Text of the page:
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Fertility from Urban Wastes? The Case for Composting in Great Britain, 1920s-1960s

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This paper analyses the interest that developed in Great Britain around composting from the late 1920s. It argues that before the current vogue for composting, the technique attracted considerable attention in the middle of the twentieth century and that interest in this technology was not limited to a few 'mystical' members of the organic movement. This paper also analyses the role of an institution called the Natural Resources (Technical) Committee and attempts to show that opposition in Whitehall played a key role in the marginalisation of this technology. It thus suggests that the rise of the 'hegemony of disposal' in the twentieth century did not go uncontested and that it was not a purely technical and inexorable movement. The example of composting thus shows that the birth of a 'throwaway society' was not as consensual as usually described and rather than the result of a widespread aversion to refuse, it should be seen as the result of political decisions, themselves informed by a specific type of quantitative and reductionist type of expertise.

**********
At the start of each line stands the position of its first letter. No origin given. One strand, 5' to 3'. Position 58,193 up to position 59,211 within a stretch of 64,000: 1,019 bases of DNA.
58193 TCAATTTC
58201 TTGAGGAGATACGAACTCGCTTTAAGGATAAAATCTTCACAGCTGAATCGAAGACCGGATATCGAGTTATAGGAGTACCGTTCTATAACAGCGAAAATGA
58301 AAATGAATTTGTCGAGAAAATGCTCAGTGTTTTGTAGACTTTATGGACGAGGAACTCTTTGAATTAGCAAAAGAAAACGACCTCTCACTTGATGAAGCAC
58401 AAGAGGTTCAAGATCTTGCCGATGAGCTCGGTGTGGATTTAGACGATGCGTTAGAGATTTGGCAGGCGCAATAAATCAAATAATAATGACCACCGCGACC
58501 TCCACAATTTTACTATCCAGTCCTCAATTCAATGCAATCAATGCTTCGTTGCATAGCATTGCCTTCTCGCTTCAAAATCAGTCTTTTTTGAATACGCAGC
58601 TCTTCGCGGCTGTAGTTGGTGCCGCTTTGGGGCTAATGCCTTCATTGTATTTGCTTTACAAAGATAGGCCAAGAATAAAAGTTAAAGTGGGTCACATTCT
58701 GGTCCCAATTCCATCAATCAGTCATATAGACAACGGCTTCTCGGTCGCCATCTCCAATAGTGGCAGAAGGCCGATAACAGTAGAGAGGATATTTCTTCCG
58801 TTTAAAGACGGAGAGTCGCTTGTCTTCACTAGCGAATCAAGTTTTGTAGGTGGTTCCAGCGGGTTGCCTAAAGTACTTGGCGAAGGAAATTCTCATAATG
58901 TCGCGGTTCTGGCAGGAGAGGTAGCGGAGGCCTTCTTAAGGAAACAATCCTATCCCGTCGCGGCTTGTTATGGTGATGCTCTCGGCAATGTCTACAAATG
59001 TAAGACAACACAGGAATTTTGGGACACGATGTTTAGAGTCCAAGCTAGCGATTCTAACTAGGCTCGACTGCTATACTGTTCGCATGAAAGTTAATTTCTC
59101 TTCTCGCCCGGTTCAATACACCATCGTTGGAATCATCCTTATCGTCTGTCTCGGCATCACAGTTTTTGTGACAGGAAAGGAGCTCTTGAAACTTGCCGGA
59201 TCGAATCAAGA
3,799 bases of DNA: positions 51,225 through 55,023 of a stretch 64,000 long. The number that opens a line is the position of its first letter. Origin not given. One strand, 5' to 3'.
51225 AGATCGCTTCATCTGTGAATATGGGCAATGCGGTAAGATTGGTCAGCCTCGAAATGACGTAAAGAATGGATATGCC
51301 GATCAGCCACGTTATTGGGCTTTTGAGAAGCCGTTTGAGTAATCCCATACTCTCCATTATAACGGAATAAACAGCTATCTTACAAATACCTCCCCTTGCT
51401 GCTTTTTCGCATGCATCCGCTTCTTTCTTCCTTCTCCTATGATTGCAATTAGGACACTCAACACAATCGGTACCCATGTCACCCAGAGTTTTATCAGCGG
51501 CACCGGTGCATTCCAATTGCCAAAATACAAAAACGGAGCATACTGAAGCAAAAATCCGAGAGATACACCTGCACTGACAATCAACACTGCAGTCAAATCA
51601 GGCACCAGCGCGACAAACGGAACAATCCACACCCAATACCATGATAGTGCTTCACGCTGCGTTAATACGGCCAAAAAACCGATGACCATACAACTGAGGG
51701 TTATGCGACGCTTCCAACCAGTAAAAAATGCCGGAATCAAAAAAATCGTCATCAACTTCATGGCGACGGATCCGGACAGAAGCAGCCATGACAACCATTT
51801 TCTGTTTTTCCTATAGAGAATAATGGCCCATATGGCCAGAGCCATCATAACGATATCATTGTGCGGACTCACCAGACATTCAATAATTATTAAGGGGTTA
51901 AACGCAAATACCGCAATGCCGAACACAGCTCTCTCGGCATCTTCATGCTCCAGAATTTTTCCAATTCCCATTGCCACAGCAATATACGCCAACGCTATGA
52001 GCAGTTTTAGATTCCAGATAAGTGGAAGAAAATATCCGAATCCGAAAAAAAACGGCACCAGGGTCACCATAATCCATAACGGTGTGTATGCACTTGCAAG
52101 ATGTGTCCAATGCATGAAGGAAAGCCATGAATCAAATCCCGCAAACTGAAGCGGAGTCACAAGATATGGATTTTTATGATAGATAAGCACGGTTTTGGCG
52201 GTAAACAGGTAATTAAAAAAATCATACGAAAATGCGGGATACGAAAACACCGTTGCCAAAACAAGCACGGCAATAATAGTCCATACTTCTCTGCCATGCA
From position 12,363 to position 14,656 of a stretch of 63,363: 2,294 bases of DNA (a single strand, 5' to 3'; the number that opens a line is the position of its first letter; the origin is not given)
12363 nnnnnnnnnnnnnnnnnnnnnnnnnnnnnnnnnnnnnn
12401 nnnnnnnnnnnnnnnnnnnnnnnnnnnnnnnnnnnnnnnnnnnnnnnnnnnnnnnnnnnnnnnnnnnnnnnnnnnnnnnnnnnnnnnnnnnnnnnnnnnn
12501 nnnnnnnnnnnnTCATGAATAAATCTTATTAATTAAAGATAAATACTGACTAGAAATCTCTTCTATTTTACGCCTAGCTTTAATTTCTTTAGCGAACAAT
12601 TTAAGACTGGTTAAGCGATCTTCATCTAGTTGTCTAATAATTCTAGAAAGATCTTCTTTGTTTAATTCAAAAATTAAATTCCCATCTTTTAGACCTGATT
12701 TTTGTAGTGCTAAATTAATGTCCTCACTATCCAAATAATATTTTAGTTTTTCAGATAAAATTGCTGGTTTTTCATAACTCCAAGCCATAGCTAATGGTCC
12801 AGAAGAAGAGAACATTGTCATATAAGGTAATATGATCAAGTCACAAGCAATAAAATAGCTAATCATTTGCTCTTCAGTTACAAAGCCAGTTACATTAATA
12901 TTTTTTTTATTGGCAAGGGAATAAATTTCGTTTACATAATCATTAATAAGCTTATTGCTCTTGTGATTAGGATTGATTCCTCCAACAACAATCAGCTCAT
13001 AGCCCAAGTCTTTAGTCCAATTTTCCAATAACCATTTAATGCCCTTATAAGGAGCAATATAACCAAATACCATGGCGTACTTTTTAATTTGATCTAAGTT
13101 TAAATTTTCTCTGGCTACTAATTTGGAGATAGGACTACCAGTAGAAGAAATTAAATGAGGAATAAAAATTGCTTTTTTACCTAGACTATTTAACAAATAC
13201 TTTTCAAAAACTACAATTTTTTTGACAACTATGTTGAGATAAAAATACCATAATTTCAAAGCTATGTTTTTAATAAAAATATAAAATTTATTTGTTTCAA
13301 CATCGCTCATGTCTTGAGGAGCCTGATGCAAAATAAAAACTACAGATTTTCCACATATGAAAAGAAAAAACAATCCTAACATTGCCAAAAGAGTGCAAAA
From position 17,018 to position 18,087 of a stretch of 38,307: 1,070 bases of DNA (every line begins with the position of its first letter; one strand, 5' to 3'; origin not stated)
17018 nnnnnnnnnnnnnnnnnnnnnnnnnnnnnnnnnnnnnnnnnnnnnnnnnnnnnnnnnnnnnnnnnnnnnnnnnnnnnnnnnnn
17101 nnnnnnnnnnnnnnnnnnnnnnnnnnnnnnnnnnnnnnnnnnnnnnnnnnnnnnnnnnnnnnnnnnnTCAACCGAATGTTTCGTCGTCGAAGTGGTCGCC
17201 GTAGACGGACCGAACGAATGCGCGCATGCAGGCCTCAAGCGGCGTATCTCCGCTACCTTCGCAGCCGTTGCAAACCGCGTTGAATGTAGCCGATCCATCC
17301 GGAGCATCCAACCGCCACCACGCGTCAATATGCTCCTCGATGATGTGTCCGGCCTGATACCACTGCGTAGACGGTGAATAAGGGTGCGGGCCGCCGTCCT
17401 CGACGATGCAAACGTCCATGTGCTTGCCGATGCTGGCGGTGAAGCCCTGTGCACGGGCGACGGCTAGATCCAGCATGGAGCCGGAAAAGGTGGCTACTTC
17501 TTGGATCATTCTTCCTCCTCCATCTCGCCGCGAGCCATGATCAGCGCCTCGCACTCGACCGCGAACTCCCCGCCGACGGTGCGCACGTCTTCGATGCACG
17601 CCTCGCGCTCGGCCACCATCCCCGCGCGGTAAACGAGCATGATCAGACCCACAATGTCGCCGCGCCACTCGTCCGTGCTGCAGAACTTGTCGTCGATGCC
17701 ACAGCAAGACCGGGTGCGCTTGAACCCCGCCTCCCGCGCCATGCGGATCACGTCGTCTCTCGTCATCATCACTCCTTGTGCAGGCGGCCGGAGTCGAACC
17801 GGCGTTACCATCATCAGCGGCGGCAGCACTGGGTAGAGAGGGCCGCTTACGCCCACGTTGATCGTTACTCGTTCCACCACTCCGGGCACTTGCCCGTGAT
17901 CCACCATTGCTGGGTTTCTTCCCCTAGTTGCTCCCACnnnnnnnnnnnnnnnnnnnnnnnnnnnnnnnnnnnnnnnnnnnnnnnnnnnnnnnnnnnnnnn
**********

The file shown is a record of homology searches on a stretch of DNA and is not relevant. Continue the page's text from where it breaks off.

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Keywords: Composting; fertilisers; recycling; refuse disposal; waste treatment

Document Type: Research Article

Publication date: February 1, 2019

This article was made available online on January 5, 2018 as a Fast Track article with title: "Fertility from Urban Wastes? The Case for Composting in Great Britain, 1920s–1960s".

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  • Environment and History is an interdisciplinary journal which aims to bring scholars in the humanities and biological sciences closer together, with the deliberate intention of constructing long and well-founded perspectives on present day environmental problems.

    Environment and History has a Journal Impact Factor (2017) of 0.538. 5 Year Impact Factor: 0.792.
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